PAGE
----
Don't confuse conditions with the for loop statements. The conditions are inside the parentheses and tell how the loop will run and the statements outside the parentheses tell what the loop will do to the object types, in this case the integer object i

Shortcuts for coding increments and decrements

j = j + 2 can be written j+=2;   (adds 2 to the value of j)
j = j - 2 can be written j-=2;   (substracts 2 from the value of j)
k = k + 1 can be written k++;   (adds 1 to the value of k)
k = k - 1 can be written k--;   (substracts 1 from the value of k
m = m + 5 can be written m+=5   (adds 5 to the value of m)
 
Analyze This Loop:


int k;
for (k = 0; k < 51; k +=10)
  cout << k << endl;

 
Review Exercises

(Refer to the code above in the shaded box..)
· At what value of k does the for loop begin?
· What is last value of k the for loop will output?
· By what value of k does the for loop increment each step?
 
· Write the output of the for loop.
 
- Write the Output of the Following Code:


 
int n;
int stop = 3;
int start = 8;
cout << "start on 8" << endl;
for(n = (start-1); n >= stop; n--)
{
  if(n=stop)
    cout << "stop on " << n << endl;
  else
    cout << "down to " << n << endl;
}

 
Compiler Errors, Infinite Loops

Typical student errors in the for loop structure are not putting in the proper semicolon (;) after the first and second conditions, inside the parentheses or accidentally reversing the < or > symbols When a loop is counting forward, it makes sense that the loop should stop somewhere less than some value, or it will count forever… an infinite loop.
 
For example,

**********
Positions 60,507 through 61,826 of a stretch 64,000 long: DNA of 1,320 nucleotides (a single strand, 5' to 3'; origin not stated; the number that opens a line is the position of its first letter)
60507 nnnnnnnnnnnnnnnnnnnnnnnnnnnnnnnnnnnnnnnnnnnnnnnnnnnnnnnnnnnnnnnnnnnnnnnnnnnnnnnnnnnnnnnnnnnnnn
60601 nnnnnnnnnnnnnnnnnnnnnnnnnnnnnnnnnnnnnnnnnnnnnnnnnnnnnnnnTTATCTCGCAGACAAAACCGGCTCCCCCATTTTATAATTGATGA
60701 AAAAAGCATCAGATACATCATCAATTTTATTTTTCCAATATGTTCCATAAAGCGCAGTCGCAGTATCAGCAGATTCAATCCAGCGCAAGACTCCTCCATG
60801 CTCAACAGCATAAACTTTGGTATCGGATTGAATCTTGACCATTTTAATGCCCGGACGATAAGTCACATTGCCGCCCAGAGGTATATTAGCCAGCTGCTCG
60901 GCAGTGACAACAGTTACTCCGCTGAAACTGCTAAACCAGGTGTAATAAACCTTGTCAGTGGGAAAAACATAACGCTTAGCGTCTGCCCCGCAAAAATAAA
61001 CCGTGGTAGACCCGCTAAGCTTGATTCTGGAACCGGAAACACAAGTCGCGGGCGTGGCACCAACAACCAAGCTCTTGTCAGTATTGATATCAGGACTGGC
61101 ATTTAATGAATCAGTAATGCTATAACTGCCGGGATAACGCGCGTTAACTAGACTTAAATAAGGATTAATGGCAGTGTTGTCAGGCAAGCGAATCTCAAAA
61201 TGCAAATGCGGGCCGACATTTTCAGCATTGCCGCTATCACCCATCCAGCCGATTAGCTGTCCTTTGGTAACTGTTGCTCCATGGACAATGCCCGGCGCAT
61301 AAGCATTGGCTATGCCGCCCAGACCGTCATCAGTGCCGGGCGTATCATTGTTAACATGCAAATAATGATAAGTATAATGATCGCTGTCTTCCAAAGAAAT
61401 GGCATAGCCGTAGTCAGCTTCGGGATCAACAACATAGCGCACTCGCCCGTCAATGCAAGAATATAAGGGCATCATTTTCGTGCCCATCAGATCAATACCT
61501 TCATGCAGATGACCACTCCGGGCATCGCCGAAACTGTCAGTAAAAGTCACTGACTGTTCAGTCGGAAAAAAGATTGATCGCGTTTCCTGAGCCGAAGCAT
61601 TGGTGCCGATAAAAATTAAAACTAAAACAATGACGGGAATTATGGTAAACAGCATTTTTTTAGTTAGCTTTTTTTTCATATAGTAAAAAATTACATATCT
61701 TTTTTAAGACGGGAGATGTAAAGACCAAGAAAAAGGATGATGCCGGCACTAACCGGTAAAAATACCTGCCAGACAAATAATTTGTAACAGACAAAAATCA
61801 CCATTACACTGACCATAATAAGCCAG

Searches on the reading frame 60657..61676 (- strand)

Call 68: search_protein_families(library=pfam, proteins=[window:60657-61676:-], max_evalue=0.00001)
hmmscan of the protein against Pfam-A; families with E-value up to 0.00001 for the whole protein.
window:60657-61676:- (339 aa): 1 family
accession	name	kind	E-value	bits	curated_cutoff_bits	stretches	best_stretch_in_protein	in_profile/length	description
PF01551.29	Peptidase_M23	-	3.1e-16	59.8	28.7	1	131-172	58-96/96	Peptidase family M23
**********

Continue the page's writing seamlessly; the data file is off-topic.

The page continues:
Count from 20 to 45 by 5's:
 
int k = 0;
for(k = 20; k < 50; k+=5)
cout << k << endl;

Each number will be on a separate line because of the endl [end line] statement. cout << endl; is an empty line but cout << k << endl; is the output of the value of k, then a newline. Think of endl; as a line break. Nothing comes after it on that line so any other new output must be on another line.
 
If by accident, a student had coded:

for(k = 20; k > 50; k+=5)

where would the loop stop?
It begins at 20, adds 5 so k=25, and next time k=30, then k=35 and when k=50 the stopping place is k "greater than" 50, so k gets 5 more added to it... forever. (This is called an infinite loop.)
 
The way to stop an infinite loop varies between compilers. When I was using VC++ 6.0 on a Windows 98SE machine, I could stop an infinite loop by pressing the Break or Pause key but not all compilers work the same way to stop an infinite loop. Check with your instructor about your own particular compiler and ask how to stop infinite loops.
 
When a for loop is incrementing (adding), make sure that the middle condition that stops the loop is NOT a > greater than symbol.
 
Now consider a decrementing loop. Count from 50 to 20 by 5's:

int k;
for(k=50; k>19; k--)
cout << k << endl;

 

This code will count from 50 backwards by 5's and stop at 20 because the middle condition is k greater than (>) 19 for where the backwards counting should stop.

So, when a for loop is decrementing (subtracting), make sure that the middle condition which stops the loop has NO < less than symbol, but is a greater than > symbol, so that the loop will stop.


 

 

 

 
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Updated - 23 Jan 2009